Having a well-organized manual or system of documentation will expedite this process. For organizations whose documentation is disorganized, performing reviews and updates will prove to be especially challenging.
Up to Date Hazard Register and Issue Management
Hazard registers can make or break an SMS system. Professionally designed, aviation-hazard-tracking SMS databases are robust and well-organized systems that can handle a vast expanse of data.
And many other complex methods and tools for safety management. Moreover, developing such sophisticated tools, charts, graphs, etc., further demonstrate tangible evidence of the robustness of your SMS program in the eyes of the auditor. And let’s make no mistake,
the auditors' impression of your SMS program is very important.
If you have an SMS program that functions well, but on paper is disorganized or impossible to navigate, it will reflect worse than it actually is in the eyes of the auditor and the audit itself.
In addition to having an up to date, robust hazard register with sophisticated tools, make sure you have:
- Documented evidence of how issues are managed
- Updated status on all managed issues
Not making sure all managed issues have a closed or at least up to date status would be an inexcusable and major eyesore for any auditor.
Have SMS Documentation Ready
Think Christmas: have your documents ready to go in a package so neat you could put a bow on it.
Auditors are people too, with aspects of their job that they probably don’t look forward to. I am willing to bet walking into a disorganized mess of documentation, hazard register, and issue management is pretty high their list of dislikes.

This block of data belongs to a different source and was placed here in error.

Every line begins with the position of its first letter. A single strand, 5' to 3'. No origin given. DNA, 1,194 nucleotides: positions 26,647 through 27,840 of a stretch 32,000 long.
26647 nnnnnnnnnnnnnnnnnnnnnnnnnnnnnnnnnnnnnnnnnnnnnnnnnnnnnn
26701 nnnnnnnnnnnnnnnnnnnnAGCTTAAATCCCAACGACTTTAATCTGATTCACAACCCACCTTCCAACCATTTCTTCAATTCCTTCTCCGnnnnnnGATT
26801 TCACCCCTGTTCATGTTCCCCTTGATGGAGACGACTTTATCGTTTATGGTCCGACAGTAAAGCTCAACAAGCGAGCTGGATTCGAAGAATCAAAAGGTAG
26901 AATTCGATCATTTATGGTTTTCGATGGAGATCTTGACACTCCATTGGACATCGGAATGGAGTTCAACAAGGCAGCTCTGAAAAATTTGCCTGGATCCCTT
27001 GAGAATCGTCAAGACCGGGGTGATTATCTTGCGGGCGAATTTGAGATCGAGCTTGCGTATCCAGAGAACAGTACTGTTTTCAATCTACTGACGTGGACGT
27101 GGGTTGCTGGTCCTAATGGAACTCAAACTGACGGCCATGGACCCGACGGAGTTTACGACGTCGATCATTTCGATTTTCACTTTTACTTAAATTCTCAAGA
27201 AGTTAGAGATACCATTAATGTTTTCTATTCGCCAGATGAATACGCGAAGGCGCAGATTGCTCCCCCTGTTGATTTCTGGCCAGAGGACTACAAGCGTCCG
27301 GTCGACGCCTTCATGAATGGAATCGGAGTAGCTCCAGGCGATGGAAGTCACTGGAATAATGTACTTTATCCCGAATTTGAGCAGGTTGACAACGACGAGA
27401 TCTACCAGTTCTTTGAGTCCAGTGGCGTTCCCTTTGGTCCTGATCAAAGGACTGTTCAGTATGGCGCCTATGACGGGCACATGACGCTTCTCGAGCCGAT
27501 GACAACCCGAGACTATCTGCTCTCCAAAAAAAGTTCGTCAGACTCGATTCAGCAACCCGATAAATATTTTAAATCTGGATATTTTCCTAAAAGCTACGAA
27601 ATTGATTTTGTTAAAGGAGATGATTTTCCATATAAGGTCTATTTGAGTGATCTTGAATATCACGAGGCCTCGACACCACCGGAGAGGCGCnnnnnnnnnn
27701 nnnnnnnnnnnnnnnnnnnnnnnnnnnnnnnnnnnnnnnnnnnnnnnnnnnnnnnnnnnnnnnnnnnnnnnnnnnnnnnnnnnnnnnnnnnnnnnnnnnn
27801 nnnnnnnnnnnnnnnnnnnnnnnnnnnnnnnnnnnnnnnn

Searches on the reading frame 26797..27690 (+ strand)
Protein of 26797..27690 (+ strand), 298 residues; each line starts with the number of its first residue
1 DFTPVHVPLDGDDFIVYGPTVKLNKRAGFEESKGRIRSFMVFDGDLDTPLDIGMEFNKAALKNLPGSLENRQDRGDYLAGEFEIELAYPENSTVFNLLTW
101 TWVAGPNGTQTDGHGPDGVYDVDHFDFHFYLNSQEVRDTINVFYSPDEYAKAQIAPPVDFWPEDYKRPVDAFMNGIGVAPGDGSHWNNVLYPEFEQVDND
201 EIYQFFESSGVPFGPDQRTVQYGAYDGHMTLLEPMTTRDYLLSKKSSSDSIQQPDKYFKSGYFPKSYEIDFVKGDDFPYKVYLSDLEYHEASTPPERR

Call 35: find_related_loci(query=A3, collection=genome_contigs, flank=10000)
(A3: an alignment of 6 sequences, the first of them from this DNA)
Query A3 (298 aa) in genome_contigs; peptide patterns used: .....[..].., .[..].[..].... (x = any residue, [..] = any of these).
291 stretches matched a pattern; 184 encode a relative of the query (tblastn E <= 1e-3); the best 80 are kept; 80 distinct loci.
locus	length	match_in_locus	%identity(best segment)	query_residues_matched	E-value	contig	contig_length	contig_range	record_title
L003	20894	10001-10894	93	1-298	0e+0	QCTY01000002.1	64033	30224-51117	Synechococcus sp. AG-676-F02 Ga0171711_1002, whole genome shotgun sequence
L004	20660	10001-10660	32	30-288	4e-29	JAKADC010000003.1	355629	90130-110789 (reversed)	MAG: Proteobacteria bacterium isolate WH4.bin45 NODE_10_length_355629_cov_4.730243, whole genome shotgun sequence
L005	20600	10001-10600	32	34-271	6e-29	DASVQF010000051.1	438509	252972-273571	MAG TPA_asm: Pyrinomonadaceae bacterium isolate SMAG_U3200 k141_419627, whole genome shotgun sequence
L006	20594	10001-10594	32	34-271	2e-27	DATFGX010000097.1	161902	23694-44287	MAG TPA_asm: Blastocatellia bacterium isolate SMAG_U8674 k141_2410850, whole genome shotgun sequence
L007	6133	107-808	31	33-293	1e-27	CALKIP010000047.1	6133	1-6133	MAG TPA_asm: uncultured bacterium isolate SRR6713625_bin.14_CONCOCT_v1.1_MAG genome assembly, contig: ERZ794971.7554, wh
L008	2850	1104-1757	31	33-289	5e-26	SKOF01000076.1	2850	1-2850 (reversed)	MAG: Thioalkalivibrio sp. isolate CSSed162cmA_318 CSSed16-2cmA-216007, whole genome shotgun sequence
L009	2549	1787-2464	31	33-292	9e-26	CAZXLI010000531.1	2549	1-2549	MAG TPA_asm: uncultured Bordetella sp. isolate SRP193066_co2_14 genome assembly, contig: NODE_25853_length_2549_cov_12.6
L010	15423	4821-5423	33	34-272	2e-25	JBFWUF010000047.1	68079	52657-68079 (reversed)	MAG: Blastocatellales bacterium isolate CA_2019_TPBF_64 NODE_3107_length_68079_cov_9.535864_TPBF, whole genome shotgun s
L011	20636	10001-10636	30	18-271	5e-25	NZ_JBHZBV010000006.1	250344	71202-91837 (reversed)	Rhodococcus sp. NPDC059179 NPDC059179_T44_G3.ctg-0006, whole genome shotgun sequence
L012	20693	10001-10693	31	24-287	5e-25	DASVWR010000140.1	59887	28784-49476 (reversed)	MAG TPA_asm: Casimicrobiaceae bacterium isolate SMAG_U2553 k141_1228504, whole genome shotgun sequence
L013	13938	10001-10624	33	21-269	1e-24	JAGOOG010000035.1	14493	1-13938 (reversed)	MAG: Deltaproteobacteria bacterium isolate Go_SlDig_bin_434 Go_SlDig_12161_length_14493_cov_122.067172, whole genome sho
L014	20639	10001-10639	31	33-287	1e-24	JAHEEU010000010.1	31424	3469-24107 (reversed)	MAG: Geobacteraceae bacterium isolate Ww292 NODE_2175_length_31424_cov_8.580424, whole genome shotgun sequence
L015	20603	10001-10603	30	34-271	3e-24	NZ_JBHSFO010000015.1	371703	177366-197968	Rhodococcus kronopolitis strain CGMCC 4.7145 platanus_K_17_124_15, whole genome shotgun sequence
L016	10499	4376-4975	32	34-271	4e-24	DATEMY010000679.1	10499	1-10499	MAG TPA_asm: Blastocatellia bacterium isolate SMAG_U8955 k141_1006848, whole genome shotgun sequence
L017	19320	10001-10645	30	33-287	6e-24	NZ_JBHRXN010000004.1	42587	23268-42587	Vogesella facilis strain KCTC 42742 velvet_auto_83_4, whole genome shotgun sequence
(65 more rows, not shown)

Having all audit documentation ready to go starts the audit out on the right foot. It’s impressive and is a testament to how regulated the aviation safety program is.
Perform Internal Audit
Internal audits are great practice. They give an SMS program some idea of:
- How well the SMS program is performing
- How developed the SMS program is
- What it’s weak/strong points are
- Indications of what to expect from an actual audit
It’s a given that internal audits should use similar auditing criteria as the audit organization. For example, your internal audit might use an SMS audit checklist from the auditing organization. We have some examples at the bottom of this article.
What to Expect and How to Act
Well, first of all, don’t be surprised by audits. While performing the above steps regularly may seem tedious and tiresome, it will save you much time and energy on being surprised and stressed by an impending audit.
Make sure employees are aware of the audit date and know the “language” of their role as based on their responsibility in the SMS program. Not only will this help your audit, but it will give employees confidence by providing something to lean on should they interact with the auditor.
Or, if it’s your first audit or you don’t feel quite prepared: simply relax. Focus. Accomplish as much as possible until the date of the audit, but don’t rip your hair out.
Only give what is asked for. Offering too much either be irritating, confusing, contradictory and in some cases condemning – in other words, offering more than what is asked for doesn’t help your audit findings.
Different auditors will stress different concerns about an SMS program. No two auditor will have the exact same audit findings. Don’t be surprised therefore when your current audit findings look different from your last audit.
As stressful as they can be, it's important to remember that audits are beneficial. For one, they act as a valuable and objective reference point for assessing the health of your program. Thus, audits are a natural catalyst for improvement.
Moreover, they force safety managers/teams to “get their SMS act” together and rigorously stay on top of the aviation SMS program.
Airport Security (1973) image by Hunter Des Portes via Flickr